By Rich Holland
This short new kayak review focuses on the fact fishing kayak manufacturers are full speed ahead — and backward — pushing pedaling technology for the 2017 model boats recently introduced at the two big summer outdoor and fishing industry shows, ICAST and Outdoor Retailer (OR). Jackson Kayaks was the only holdout at the ICAST show, choosing instead to bring out their pedal pusher Coosa out at the more traditional kayak OR venue in Salt Lake City this August.
Still, as the name of this media stream, Kayak Fish, suggests, fishing and fishing kayaks are becoming more and more the center of interest in the kayak world and there was no shortage of kayaks on display when the fishing industry met in Orlando in mid-July. In fact there was quite a crowd, as well as practically all of the suppliers of goodies and gadgets to put on kayaks. Pedals stole the show.
Not only was pedal power ubiquitous at the outdoor products shows, so was the ability to go backwards. The compelling reason for a fisherman to have a foot-powered kayak, leaving out increased speed, is to have both hands free to fish while having complete control of the direction of the ‘yak. Total control (pedal and rudder) in all directions is obviously the ideal.
“The Perception Pilot 12.0 looks to be a game changer — or at least a pain in the bottom line — in the kayak fishing industry, as Perception says they will offer the pedal-drive boat for $1799!”
According to voting by media and buyers at the show, honors for Best of Show – Boats at the 2016 ICAST show went to the new Old Town Predator PDL from Johnson Watercraft. Johnson has been showcasing some form of mechanical power plant for kayaks for nearing a decade and has a handful of Best of Show awards to show for the effort.
Yet was the Old Town Predator PDL the most innovative kayak on the show floor at ICAST? Hobie continues to build on the Hobie ProAngler, the most boat-like fishing kayak in the industry, with a simple pair of wires that allow it’s unique MirageDrive pedal/paddles to now work in reverse as well and in forward and a sleek new Lowrance transponder for the plug-and-play sonar system. (The Mirage 180 works on all of Hobie’s pedal drives)
Native Watercraft, with its claims of “First with Reverse”, introduced their stumpy new Propel in a couple sizes, all featuring many built in fishing amenities, including a compact 10 footer rated to carry 450 pounds of ‘yakker and gear.
The new kayak display that attracted the attention of this editor was the Confluence booth that offered not one, but two brand new pedal power kayaks in its kayak brand, covering the bases from a complete top of the line fishing system, the Wilderness Systems Radar 115, to the most affordable pedal-powered kayak yet on the market, the Perception Pilot 12.0.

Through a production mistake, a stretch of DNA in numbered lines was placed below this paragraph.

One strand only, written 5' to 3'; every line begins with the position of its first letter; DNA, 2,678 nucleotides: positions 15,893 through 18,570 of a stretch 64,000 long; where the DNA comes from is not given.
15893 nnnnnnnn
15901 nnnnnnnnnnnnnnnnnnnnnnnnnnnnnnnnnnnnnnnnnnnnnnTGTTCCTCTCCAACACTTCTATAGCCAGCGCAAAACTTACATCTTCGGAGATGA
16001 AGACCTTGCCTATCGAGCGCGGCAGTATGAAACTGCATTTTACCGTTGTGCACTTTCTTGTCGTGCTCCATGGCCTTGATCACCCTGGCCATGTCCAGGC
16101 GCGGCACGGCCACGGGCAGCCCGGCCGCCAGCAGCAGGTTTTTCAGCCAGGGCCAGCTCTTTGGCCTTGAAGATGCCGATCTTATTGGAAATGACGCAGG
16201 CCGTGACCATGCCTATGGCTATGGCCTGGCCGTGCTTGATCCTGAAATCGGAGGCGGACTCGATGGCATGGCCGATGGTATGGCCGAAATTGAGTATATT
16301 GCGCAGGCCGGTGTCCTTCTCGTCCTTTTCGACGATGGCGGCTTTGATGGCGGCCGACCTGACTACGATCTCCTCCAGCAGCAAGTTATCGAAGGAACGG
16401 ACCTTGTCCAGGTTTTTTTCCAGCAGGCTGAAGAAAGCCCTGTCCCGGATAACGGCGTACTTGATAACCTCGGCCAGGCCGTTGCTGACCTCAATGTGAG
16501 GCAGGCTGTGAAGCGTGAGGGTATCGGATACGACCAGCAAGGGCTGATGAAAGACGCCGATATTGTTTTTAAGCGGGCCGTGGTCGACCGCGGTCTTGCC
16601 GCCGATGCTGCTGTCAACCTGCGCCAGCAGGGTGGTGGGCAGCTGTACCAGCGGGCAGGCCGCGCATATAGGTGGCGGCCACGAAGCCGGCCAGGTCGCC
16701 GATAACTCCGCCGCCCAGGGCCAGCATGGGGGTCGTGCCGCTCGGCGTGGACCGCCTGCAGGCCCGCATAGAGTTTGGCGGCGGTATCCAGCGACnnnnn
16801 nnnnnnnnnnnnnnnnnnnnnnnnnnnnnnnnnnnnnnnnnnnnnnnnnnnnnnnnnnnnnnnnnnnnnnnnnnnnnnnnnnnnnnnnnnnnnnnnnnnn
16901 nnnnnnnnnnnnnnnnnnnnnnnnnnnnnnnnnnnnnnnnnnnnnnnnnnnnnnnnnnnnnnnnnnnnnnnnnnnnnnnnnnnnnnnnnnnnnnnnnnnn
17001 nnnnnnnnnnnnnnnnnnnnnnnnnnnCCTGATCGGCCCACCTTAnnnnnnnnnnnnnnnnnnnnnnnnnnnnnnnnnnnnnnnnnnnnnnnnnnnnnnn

The Perception Pescador Pilot 12.0 looks to be a game changer — or at least a pain in the bottom line — in the kayak fishing industry, as Perception says they will offer the pedal-drive boat for $1799! The boat in display was a prototype, so it will be interesting to see if the price point hangs along with the actual product debut.
The Radar 115 is a completely new hull design based on two principles — the new dual pod array in the bow and a unique chined hull designed for a much more stable ride for the kayaking angler. Wilderness Systems actually markets the Radar 115 as a Tri-Powered kayak in that it can be 1. Paddled 2. Pedaled 3. Motor-driven. The main pod will take either the new Helix Pedal Drive or the recently introduced Helix Motor Drive, while the hull is not only designed to be stable, but also offers its ideal trim to the paddler. The second pod makes it easy to install a complete electronics/sonar array.
Note that all of the boats above have a host of optional gear designed just for that ride, while all come with a varying array of basic fishing amenities included; everything from seats to rod holders to storage.
For instance, the Radar 115 gets the nod for Editor’s Pick for Top New Kayak Concept for 2017, yet the basic version of the boat comes with a minimalist standard layout that’s not much more than the seat and what was molded into the hull. Don’t worry, you can add just about anything your fishing heart desires and it’s all been made for this kayak. It just has to be installed.
On the other end of the spectrum is the new Pelican Catch 120 NXT that is a basic gear upgrade from the popular 2016 Catch 120. Built with the less-expensive thermomolding process and designed for placement in big box stores, the 120 NXT is another product that will appeal to kayakers both on fishability and price range, with the price set at $879 when the kayak comes out in 2017.
Stay tuned for more complete boat reviews coming in future stories from Kayak Fish.
The article was originally published on Kayak Fish
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